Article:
At every track, wave to the crowd on the slowing down lap, and every other opportunity you have. They like it, and let's face it, it's gotta be a pretty good feeling to do it. Do this whether you feel you performed well or not. It may be just another race weekend to you but for the crowd it may be their first or last ever experience of MotoGP, make it a good one for them. Slowing down lap wheelies are also important. Can you do the really good wheelies? The ones where you've got one foot on the foot-peg and the other one slung over the back of the bike? With the steering turned a wee bit? Pumping the throttle in exaggerated fashion, elbow out? Do loads. They're immense, and the crowd will love you.
Interviews. A tip. When you're sitting on the grid looking gladiatorial and the wee grid reporter person is trying to get that last minute live interview with you, wait a few seconds. Just long enough for their producer to start screaming down the earpiece and for them to start seeing their life flash before their eyes. Then, give the tiniest of nods, indicating that yes, you will deign to speak to them. That has to be loads of fun. Oh, and on interviews in general, try and say something, anything, interesting, few do.
Also, don't wear sunglasses unless it's sunny. You'd get laughed at if you did that in Toome, so don't go all 'Superstar' on me just because you've got the lanyard to beat all lanyards.
Don't stand for any nonsense from either factory riders who think they have god-given rights or satellite guys whose heels you are nipping at on race pace. You've earned the right to be there as much as all of them. They're bullies, don't let them out psyche you. A good hard Norn' stare will do the job.
Over 18 three-day race weekends, it's virtually inevitable that there will be some kind of bum/tarmac interface. Even then, look on the bright side. How many people get to be patched up by THE Dr Costa? I hear he gives out Alpinestars band-aids. Grab a handful.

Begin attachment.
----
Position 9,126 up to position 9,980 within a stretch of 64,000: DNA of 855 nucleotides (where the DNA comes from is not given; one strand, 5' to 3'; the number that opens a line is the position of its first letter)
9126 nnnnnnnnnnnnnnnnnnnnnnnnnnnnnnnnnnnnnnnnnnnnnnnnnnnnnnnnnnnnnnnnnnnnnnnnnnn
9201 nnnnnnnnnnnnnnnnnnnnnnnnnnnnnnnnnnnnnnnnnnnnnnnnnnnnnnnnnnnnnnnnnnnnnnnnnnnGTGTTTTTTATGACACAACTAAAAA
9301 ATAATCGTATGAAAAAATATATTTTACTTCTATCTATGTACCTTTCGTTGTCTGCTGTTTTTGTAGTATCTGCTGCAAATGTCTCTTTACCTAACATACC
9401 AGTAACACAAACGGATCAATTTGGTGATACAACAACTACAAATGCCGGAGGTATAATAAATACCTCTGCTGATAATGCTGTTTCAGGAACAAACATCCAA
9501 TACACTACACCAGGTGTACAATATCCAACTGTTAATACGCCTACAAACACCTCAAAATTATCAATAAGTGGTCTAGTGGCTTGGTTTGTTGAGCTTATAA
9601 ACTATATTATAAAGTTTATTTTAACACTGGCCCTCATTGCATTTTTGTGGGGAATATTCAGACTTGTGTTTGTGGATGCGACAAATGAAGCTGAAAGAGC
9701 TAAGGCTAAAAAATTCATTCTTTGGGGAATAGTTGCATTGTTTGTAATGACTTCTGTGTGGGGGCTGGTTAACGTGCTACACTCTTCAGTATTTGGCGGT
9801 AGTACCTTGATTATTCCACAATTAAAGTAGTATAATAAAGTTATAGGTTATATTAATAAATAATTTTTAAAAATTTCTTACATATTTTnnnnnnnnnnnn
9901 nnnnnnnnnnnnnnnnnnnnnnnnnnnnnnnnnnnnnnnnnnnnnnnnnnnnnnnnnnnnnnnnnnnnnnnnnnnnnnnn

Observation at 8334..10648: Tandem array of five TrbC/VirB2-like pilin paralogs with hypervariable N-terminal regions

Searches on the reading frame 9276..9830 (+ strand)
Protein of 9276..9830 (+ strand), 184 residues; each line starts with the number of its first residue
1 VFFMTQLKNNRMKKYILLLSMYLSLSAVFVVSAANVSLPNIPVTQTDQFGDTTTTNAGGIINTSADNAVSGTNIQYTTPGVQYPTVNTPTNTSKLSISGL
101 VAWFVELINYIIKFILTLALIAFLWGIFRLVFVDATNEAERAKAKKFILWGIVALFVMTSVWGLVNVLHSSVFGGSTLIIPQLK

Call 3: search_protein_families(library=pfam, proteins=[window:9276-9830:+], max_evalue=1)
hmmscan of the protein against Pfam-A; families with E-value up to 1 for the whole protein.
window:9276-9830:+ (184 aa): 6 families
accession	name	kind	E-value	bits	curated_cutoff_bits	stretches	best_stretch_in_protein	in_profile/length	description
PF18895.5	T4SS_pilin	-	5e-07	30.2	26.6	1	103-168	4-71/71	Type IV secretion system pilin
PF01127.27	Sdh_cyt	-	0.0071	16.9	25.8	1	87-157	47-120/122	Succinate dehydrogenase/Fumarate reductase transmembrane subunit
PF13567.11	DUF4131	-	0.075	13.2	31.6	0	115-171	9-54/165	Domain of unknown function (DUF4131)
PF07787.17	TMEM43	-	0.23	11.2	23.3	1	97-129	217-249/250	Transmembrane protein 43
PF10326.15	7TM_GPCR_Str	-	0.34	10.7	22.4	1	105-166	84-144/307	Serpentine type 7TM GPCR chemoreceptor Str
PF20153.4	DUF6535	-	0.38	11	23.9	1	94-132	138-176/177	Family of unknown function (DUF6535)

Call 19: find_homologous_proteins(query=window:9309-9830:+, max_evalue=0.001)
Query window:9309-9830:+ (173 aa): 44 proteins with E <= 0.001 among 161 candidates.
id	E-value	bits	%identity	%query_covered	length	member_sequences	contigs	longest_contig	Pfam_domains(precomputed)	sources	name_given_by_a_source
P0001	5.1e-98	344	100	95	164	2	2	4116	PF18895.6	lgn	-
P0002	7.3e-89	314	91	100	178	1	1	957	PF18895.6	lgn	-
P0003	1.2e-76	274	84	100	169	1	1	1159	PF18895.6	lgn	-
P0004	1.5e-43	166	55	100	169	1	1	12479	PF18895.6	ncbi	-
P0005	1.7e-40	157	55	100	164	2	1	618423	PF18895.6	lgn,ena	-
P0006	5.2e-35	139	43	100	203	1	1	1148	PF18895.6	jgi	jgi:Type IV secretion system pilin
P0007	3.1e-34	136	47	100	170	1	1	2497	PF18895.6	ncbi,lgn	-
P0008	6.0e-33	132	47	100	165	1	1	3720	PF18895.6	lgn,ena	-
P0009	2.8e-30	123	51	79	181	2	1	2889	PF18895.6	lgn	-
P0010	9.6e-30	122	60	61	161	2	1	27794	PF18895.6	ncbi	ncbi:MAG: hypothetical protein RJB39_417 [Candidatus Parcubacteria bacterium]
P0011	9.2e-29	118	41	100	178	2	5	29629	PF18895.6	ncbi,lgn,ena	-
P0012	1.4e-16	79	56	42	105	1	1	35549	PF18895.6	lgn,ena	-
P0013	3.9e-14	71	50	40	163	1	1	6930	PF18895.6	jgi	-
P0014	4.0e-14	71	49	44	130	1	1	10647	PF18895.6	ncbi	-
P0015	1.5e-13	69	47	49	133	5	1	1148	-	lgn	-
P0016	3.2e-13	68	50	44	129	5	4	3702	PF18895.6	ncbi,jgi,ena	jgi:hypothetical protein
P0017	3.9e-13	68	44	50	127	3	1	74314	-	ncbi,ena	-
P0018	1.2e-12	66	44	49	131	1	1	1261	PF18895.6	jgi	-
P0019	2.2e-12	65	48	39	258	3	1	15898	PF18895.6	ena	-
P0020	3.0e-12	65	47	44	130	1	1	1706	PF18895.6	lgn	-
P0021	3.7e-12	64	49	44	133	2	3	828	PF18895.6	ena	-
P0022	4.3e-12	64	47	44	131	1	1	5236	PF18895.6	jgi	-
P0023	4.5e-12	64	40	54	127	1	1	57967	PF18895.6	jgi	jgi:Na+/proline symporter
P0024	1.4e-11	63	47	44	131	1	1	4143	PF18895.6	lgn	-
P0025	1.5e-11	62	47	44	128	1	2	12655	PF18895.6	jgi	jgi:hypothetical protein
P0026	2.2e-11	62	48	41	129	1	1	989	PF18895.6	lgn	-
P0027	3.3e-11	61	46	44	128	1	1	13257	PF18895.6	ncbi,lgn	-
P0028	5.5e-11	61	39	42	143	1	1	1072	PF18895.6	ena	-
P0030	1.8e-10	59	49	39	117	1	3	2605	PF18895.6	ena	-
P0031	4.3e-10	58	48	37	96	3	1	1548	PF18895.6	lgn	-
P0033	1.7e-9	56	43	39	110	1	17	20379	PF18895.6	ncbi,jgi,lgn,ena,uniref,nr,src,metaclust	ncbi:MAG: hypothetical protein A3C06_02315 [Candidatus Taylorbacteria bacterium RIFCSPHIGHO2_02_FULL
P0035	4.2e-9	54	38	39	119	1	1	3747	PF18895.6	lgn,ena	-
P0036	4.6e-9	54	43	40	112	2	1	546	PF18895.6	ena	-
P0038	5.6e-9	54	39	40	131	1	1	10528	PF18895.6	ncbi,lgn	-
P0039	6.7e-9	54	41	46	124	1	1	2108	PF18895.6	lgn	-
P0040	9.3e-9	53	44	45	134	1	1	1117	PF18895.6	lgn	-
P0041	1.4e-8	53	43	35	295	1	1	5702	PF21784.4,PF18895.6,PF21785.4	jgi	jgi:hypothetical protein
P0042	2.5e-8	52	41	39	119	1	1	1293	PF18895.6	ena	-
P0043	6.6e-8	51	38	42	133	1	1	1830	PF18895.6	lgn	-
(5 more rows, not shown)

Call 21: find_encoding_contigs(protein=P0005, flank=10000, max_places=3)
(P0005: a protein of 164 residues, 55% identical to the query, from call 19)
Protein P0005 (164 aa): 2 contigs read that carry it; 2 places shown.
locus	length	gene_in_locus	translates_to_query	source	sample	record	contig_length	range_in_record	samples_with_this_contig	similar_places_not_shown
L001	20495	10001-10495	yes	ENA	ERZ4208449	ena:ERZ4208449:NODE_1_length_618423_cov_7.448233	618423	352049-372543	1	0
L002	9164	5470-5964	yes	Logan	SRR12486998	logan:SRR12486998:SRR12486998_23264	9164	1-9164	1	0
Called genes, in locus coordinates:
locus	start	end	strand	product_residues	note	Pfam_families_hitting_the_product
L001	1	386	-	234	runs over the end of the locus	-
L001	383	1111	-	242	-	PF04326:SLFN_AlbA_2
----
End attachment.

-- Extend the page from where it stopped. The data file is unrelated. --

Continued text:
Keep your feet on the ground, metaphorically (I'm agnostic about leg dangling, up to you). You're a MotoGP rider this year, but you will always be Michael Laverty. Don't let yourself down with any prima donna behaviour. You won't of course, because you're from a thoroughbred racing family, who will be there to support you at every turn. Listen to their advice when it's offered, it has to be some of the best around. But, at the same time, remember that you are the senior racing member of that family. So if young Eugene starts blabbing on about "my factory this" and "my factory that", a quick reminder that in any Laverty family game of Top Trumps, the 'MotoGP' card beats the 'SBK' card hands down will gently, but firmly, shut him up. As a MotoGP rider, you get both the comfy seat and the biggest portion of food at any Laverty family gatherings. It's the law.
You are in a great position to have a really good season. Riding an unproven CRT bike, there's no real sense of expectation being placed on your shoulders. You're not gunning for a factory ride, nor are you desperately trying to hang on to one. You don't have to worry about moving up a class next year or fret about being moved down one. So you can focus on what's really important; riding freely race by race, putting the accumulated knowledge gleaned from every lap you've ever done to the best possible use. And performing to the best of your abilities, which we both know, are well beyond the standard of 'good enough'.
Ride like hell Michael Laverty. Grab that bike by the scruff of its neck and wring it mercilessly. Nail every apex. Don't brake until your testicles disappear into your stomach. Bump. Barge. Dive inside. Weave outside. Zig when he zags and zag when he zigs. Rev that thing until the valves beg for mercy, and then show them none. Slipstream slipstream slipstream. Use every tactic, trick, ounce of adrenaline and iota of determination. Do so relentlessly until you see a guy waving a chequered flag with the zeal of a Belieber with a ticket. (Don't forget to wave & and do the wheelie thing).
You're going to live my dream this year Michael Laverty, I never will.
Tell me it's a good one.